MERRILLVILLE – Perhaps it was only fitting that President Barack Obama gave his last national address within a stone’s throw of Indiana. He never referred to the state by name, but some of his references about the future could well have been promoted by Hoosier history. Obama’s talk was essentially a civics lesson as he encouraged people to revisit the same political roots that got him elected. “Democracy is threatened when taken for granted,” the president said.
    
Obama talked about the U.S. Constitution being a wonderful document but is little more than a piece of paper. “We the people give it power,” Obama said. And then his hour-long civics lesson hit home in Indiana. “We should be making it easier, not harder, to vote,” the president said. Almost a decade ago, Indiana made it more difficult to vote when it passed the voter ID law that requires a voter to show a government photo ID before being allowed to vote.
    
That law was sponsored by former Indiana Secretary of State Todd Rokita, a native of Munster, who is now a member of Congress. Indiana hasn’t passed additional laws to make it more difficult for people to vote. But the Republican-controlled legislature wouldn’t think of allowing people to register and cast a vote on Election Day. That is a practice that more states are moving toward.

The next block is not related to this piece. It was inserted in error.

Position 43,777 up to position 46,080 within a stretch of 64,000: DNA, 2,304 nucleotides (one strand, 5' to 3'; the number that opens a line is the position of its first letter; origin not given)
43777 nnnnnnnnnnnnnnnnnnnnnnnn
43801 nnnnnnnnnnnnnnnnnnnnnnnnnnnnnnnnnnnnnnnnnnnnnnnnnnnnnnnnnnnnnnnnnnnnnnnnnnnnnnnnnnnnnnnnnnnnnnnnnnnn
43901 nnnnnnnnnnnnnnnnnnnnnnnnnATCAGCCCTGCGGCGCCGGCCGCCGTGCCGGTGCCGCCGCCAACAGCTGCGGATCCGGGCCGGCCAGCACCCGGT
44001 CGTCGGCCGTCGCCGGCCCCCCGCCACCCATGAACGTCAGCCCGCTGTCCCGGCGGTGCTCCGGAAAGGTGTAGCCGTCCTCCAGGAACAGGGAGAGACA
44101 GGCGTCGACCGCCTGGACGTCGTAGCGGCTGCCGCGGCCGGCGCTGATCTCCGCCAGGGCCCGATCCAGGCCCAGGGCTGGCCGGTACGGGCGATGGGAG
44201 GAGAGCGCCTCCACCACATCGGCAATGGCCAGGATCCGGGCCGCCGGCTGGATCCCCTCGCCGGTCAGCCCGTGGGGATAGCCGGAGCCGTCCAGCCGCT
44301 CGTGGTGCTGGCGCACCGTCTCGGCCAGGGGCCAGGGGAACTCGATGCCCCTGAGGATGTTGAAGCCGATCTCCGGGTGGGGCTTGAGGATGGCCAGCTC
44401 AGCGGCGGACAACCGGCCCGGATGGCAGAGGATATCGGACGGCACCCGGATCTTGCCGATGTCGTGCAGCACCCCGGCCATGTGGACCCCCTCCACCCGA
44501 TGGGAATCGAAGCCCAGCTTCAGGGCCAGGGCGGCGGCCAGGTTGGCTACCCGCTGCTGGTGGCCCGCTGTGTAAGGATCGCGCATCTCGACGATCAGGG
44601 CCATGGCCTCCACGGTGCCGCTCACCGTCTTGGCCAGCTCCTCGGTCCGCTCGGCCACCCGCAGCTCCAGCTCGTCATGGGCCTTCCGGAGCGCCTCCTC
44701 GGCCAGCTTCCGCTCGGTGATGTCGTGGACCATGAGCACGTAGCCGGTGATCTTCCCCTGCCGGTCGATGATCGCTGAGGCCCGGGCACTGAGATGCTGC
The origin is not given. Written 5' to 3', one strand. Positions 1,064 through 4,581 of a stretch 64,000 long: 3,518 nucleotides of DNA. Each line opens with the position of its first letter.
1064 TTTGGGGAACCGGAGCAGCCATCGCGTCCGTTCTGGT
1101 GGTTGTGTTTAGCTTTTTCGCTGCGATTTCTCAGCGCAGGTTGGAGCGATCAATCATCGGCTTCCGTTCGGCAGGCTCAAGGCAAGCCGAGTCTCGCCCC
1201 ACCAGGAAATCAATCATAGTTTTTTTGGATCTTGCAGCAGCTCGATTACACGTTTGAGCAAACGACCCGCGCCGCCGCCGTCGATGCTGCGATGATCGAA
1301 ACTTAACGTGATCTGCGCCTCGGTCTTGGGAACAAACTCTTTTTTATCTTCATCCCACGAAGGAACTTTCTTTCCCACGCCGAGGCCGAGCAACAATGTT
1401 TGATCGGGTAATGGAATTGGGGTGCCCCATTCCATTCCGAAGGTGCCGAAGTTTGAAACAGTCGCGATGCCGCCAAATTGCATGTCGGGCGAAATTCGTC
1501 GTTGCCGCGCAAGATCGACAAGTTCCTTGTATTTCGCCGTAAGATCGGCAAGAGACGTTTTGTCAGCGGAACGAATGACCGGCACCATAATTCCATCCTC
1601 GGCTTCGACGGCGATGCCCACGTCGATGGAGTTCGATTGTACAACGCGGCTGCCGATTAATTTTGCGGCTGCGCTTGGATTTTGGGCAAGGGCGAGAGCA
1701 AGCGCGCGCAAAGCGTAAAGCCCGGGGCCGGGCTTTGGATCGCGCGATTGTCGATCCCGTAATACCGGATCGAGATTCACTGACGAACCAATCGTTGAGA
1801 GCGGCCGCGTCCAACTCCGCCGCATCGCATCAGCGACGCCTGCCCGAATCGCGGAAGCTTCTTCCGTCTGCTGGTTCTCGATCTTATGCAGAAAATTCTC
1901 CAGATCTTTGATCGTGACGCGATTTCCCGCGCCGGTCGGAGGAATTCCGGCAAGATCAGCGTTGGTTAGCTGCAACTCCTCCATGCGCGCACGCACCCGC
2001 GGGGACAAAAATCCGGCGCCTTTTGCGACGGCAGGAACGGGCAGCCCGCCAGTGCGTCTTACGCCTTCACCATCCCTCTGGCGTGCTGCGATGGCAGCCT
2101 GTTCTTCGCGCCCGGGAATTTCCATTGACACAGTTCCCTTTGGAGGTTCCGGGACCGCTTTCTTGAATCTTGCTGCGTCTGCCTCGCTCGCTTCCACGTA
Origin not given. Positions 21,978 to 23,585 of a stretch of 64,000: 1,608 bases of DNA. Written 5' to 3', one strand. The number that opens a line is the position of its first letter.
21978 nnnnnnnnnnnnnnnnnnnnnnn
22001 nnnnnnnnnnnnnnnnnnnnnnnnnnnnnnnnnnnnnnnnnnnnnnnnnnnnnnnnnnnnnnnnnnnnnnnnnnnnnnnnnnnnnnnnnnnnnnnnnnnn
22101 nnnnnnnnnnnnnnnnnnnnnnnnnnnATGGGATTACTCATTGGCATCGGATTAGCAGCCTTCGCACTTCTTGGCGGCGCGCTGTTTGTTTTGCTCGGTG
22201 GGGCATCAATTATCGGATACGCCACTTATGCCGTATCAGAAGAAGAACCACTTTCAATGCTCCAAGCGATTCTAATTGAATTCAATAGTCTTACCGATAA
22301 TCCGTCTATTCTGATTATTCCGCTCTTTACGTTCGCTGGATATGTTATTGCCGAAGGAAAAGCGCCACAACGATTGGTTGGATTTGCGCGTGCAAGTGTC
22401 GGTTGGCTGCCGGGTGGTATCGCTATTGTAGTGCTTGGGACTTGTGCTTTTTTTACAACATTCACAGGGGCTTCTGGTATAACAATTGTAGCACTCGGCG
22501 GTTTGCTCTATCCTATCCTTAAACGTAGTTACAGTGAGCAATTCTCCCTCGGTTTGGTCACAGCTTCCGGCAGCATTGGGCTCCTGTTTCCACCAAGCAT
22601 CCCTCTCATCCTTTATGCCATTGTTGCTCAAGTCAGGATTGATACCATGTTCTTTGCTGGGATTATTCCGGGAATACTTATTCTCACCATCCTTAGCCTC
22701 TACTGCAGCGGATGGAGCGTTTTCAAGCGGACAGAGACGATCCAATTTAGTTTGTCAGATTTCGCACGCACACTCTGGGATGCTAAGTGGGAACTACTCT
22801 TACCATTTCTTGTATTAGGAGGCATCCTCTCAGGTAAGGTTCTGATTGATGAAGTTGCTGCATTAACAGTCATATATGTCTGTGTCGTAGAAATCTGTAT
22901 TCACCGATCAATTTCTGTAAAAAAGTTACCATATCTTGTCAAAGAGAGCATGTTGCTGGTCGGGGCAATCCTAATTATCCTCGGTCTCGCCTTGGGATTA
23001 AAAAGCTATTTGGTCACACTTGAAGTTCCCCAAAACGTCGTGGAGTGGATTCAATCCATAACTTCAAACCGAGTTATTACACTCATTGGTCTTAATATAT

One very positive thing has happened in Indiana as a result of what occurred in 2008,  the first time Obama ran for president. Because early voting sites were very limited in Lake County, there were massive lines of voters snaking out of the county government center. Wait times were measured in hours, not minutes.
    
The uproar over the long waits prompted the county election board to greatly expand early voting sites and their hours. While that was a help to Lake County voters, Republicans are attempting to make it more difficult to vote on another level. The General Assembly, at the behest of Lake County Republicans, approved legislation attempting to force Lake County Democrats to reduce the number of precincts, and thus the number of polling sites.
    
That would make it more difficult for voters in urban areas who don’t have transportation to get to the polls. That would reduce the number of Democratic votes.
    
And, Obama urged middle America to continue the fight for voting rights as the means to right what’s wrong in the country. He cautioned, “Far too many of us feel safer to retreat into our own bubble.”

Rich James has been writing about state and local government and politics for more than 30 years. He is a columnist for The Times of Northwest Indiana.